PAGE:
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Combining High-Resolution Contact Data with Virological Data to Investigate Influenza Transmission in a Tertiary Care Hospital

  • Nicolas Voirin (a1) (a2), Cécile Payet (a1) (a2), Alain Barrat (a3) (a4), Ciro Cattuto (a4), Nagham Khanafer (a1) (a2), Corinne Régis (a2), Byeul-a Kim (a5), Brigitte Comte (a5), Jean-Sébastien Casalegno (a2) (a6) (a7), Bruno Lina (a2) (a6) (a7) and Philippe Vanhems (a1) (a2)...



Contact patterns and microbiological data contribute to a detailed understanding of infectious disease transmission. We explored the automated collection of high-resolution contact data by wearable sensors combined with virological data to investigate influenza transmission among patients and healthcare workers in a geriatric unit.


Proof-of-concept observational study. Detailed information on contact patterns were collected by wearable sensors over 12 days. Systematic nasopharyngeal swabs were taken, analyzed for influenza A and B viruses by real-time polymerase chain reaction, and cultured for phylogenetic analysis.


An acute-care geriatric unit in a tertiary care hospital.


Patients, nurses, and medical doctors.


A total of 18,765 contacts were recorded among 37 patients, 32 nurses, and 15 medical doctors. Most contacts occurred between nurses or between a nurse and a patient. Fifteen individuals had influenza A (H3N2). Among these, 11 study participants were positive at the beginning of the study or at admission, and 3 patients and 1 nurse acquired laboratory-confirmed influenza during the study. Infectious medical doctors and nurses were identified as potential sources of hospital-acquired influenza (HA-Flu) for patients, and infectious patients were identified as likely sources for nurses. Only 1 potential transmission between nurses was observed.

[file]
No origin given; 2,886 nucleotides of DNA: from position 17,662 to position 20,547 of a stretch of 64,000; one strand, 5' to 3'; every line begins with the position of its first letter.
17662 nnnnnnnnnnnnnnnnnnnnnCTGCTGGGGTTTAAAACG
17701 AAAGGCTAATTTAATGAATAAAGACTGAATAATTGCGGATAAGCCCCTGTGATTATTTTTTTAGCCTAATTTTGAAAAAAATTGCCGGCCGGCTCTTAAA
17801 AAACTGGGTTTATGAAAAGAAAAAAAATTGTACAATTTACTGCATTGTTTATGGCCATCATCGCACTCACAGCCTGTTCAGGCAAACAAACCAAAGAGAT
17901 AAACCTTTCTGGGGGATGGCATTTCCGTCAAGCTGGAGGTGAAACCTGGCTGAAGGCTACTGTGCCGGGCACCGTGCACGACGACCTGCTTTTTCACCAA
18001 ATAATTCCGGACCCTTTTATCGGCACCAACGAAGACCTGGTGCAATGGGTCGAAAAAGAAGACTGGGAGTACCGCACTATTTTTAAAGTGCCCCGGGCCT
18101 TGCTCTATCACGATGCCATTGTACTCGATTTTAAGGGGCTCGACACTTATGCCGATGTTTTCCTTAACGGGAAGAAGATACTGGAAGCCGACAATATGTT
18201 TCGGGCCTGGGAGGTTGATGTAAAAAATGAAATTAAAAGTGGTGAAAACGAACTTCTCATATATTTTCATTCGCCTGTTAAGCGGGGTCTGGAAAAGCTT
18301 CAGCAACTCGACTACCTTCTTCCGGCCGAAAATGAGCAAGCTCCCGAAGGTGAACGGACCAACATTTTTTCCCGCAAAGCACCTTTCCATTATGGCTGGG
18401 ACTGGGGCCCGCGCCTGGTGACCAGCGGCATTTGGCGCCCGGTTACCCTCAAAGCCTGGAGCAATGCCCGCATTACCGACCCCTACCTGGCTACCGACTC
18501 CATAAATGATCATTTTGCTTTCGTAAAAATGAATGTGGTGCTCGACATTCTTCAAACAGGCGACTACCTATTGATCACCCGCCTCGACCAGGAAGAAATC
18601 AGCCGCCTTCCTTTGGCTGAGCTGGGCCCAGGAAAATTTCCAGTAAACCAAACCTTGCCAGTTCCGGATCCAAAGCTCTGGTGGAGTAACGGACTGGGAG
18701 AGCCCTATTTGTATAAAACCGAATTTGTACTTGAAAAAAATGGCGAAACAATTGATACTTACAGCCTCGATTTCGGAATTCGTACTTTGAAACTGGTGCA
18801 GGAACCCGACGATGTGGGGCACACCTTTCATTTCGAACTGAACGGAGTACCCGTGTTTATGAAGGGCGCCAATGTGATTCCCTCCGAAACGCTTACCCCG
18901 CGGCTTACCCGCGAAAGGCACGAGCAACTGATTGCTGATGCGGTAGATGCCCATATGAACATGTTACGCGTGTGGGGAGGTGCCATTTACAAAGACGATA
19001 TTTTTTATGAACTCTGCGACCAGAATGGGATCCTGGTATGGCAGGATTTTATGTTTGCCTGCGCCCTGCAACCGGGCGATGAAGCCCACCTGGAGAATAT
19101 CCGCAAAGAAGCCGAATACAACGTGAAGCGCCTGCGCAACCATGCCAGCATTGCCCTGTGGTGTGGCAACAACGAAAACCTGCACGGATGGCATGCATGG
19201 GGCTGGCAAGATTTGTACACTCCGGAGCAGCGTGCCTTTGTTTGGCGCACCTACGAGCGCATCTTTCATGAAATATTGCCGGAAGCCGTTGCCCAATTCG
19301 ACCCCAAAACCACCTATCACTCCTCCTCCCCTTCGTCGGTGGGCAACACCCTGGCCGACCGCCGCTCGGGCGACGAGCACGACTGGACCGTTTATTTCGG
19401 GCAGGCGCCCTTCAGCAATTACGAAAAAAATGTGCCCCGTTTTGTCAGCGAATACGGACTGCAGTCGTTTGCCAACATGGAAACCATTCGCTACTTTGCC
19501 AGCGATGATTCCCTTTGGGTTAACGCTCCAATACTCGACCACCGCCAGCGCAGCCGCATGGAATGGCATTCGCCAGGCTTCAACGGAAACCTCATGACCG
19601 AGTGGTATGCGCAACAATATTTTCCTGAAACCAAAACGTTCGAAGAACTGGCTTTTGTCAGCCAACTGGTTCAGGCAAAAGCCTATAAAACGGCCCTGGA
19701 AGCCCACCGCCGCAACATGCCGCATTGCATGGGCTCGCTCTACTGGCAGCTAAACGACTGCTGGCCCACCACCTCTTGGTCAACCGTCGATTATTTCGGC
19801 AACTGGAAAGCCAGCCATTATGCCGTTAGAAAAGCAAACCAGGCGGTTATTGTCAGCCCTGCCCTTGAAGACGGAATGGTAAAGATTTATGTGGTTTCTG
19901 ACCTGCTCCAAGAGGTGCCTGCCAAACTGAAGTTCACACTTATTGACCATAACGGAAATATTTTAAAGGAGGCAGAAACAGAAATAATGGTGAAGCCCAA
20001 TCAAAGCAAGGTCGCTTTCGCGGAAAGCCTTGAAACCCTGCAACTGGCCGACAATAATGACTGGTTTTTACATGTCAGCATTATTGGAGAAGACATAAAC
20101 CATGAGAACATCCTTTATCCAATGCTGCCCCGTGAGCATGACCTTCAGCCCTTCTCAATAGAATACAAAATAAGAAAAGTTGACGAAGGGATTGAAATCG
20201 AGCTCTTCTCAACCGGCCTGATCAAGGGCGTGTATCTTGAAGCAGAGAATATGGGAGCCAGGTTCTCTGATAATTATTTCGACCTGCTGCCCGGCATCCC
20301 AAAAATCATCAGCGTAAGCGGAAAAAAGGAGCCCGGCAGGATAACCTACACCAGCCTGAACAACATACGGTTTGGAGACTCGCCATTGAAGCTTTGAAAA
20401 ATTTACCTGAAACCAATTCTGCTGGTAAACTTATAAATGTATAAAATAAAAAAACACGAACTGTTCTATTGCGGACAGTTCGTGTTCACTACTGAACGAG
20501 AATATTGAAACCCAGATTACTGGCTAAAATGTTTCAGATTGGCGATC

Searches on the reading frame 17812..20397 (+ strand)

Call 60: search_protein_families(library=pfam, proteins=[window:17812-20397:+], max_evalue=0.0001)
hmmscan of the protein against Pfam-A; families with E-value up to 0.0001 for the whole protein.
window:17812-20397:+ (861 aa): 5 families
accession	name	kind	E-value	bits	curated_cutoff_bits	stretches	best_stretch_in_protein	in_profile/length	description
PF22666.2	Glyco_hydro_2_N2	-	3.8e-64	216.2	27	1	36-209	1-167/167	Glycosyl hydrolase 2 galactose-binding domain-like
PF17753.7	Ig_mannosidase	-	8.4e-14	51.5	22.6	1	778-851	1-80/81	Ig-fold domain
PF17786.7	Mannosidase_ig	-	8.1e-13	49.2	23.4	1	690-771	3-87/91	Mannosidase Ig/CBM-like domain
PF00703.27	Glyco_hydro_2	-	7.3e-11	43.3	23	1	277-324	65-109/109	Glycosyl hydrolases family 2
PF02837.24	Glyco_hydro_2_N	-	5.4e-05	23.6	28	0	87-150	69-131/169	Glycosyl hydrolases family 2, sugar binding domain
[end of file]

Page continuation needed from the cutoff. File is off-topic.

Combining high-resolution contact data and virological data allowed us to identify a potential transmission route in each possible case of HA-Flu. This promising method should be applied for longer periods in larger populations, with more complete use of phylogenetic analyses, for a better understanding of influenza transmission dynamics in a hospital setting.

Infect Control Hosp Epidemiol 2015;00(0): 1–7


Corresponding author

Address correspondence to Dr. Nicolas Voirin, Service d’Hygiène, Epidémiologie et Prévention, Unité Epidémiologie et Biomarqueurs de l'Infection, Hôpital Edouard Herriot, Hospices Civils de Lyon; Equipe Epidémiologie et Santé Publique, Laboratoire de Biométrie et Biologie Evolutive, Université de Lyon; Université Lyon 1; CNRS, UMR 5558, 5, place d'Arsonval, 69437 Lyon cedex 03 (


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